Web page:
Update from the ABN MS Advisory Group - MS Cutting Edge Science

Event reports

Dr Waqar Rashid

Consultant neurologist, St George's University Hospitals NHS Foundation Trust

This session is part of a series of write-ups on Cutting Edge Science for Multiple Sclerosis 2021; the conference summary for which is here. The conference was chaired by Dr Wallace Brownlee.

The MS Advisory Group (MS AG) has been working with NICE to update the categorisation of relapsing remitting MS (RRMS).

Dr Waqar Rashid said the project’s objective is to address the problems associating with increasing divergent classifications of RRMS within disease modifying therapy (DMT) reimbursement policies.

These widely differing and complex categories are hard to explain to patients and are often unworkable in day-to-day practice, he explained.

“We can’t rewrite technical appraisals or reimbursement… but we can at least try to simplify the classifications and stop from this happening again,”

“A table of RRMS classification would give NICE and pharma a much clearer idea of the appropriate comparators for future TAs.”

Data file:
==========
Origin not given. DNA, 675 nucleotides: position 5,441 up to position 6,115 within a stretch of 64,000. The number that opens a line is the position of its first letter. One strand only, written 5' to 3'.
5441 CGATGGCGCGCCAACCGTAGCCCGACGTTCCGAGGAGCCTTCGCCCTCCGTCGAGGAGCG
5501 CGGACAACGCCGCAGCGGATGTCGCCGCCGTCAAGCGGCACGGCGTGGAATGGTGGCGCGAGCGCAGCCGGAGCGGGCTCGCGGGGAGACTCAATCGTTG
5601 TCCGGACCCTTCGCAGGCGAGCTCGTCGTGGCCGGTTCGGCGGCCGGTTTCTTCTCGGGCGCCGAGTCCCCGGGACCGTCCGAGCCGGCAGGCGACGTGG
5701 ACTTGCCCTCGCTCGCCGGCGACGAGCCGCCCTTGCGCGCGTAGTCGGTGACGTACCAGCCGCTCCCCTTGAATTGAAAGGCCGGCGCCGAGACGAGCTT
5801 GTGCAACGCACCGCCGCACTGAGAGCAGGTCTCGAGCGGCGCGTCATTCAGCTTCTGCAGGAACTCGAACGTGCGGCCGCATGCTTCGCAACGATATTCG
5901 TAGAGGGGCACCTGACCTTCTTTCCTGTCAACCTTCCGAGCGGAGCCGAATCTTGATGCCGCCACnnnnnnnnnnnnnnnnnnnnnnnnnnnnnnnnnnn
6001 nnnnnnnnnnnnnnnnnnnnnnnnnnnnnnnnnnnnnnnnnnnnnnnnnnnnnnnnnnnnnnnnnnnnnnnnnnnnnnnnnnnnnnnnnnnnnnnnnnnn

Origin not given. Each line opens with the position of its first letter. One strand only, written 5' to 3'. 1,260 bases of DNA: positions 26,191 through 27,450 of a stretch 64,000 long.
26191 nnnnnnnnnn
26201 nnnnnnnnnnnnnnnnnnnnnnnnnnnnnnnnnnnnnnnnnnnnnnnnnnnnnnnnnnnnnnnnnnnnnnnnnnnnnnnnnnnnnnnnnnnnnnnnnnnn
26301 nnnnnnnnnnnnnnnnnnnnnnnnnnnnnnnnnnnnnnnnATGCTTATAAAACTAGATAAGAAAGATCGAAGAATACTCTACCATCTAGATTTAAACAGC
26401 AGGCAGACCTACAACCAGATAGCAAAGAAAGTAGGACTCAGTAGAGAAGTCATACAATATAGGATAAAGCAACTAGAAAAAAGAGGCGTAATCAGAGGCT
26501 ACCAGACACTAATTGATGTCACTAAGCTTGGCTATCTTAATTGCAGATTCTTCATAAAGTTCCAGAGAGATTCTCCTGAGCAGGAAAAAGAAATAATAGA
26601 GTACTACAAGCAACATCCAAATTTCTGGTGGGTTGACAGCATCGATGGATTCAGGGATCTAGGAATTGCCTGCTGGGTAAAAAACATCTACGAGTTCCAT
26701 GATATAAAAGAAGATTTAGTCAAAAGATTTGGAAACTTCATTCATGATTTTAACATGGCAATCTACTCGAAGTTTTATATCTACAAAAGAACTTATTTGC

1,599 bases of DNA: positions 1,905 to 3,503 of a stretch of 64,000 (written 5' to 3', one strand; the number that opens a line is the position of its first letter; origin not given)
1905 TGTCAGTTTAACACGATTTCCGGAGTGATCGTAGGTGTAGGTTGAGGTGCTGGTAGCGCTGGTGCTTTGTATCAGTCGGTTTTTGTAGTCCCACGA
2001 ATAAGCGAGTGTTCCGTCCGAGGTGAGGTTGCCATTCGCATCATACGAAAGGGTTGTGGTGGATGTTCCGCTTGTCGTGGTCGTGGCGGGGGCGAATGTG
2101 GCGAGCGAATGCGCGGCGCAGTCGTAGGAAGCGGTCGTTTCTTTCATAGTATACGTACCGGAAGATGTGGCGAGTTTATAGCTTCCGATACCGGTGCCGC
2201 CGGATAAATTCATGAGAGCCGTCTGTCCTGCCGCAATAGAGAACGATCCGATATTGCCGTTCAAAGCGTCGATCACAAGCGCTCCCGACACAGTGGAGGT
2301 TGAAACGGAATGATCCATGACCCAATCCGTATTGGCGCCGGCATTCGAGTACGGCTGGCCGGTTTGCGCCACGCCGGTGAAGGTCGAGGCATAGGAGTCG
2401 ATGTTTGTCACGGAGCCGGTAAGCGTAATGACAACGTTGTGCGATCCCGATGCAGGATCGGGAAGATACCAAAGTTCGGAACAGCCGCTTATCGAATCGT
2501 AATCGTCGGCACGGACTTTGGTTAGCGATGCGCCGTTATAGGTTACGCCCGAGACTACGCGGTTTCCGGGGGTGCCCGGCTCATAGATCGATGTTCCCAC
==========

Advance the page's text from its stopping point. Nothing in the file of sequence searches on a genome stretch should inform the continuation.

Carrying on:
Dr Waqar Rashid

The project, due to be published in the spring, is just one of the initiatives the MS AG has been involved in over the last year.

The first ABN guidance on the use of DMTs during the pandemic was published in March 2020, and Waqar said he was proud the MS AG had acted so quickly. Updated advice was launched in August.

“We have been able to move with the evidence and to modify our advice. This is an example of where the AG can help us all as clinicians,” he said.

The updated version encourages the use of all DMTs, with safety caveats, and talks about how to reduce the monitoring burden.

Future plans

The MS AG has a range of projects in the pipeline, including an update of the ABN DMT guidelines.

“The last ABN MS DMT guideline was in 2015, and is in sore need of an update,” said Waqar. “There have been countless NICE TAs since then as well as the current COVID changes.”

He said he was keen for the document to include advise on good practice I areas including the use of anti-CD20s, monitoring, women contemplating pregnancy, stop criteria, de-escalation strategy, and switching.

The group aims to engage with other organisations, including the ABN Special Interest Group (SIG), the MS charities, and fellow clinicians to develop the update. Waqar said: “We want a wide range of opinion and advice.”

The AG will also be looking at developing vaccination advice, widening the options on Blueteq for women contemplating pregnancy, and whether it would be possible to standardise DMT consent across the country.

This activity has been supported by sponsorship from Roche Products Ltd, Biogen Idec Ltd and Janssen-Cilag Ltd. The sponsors have had no control over the educational content of this activity.

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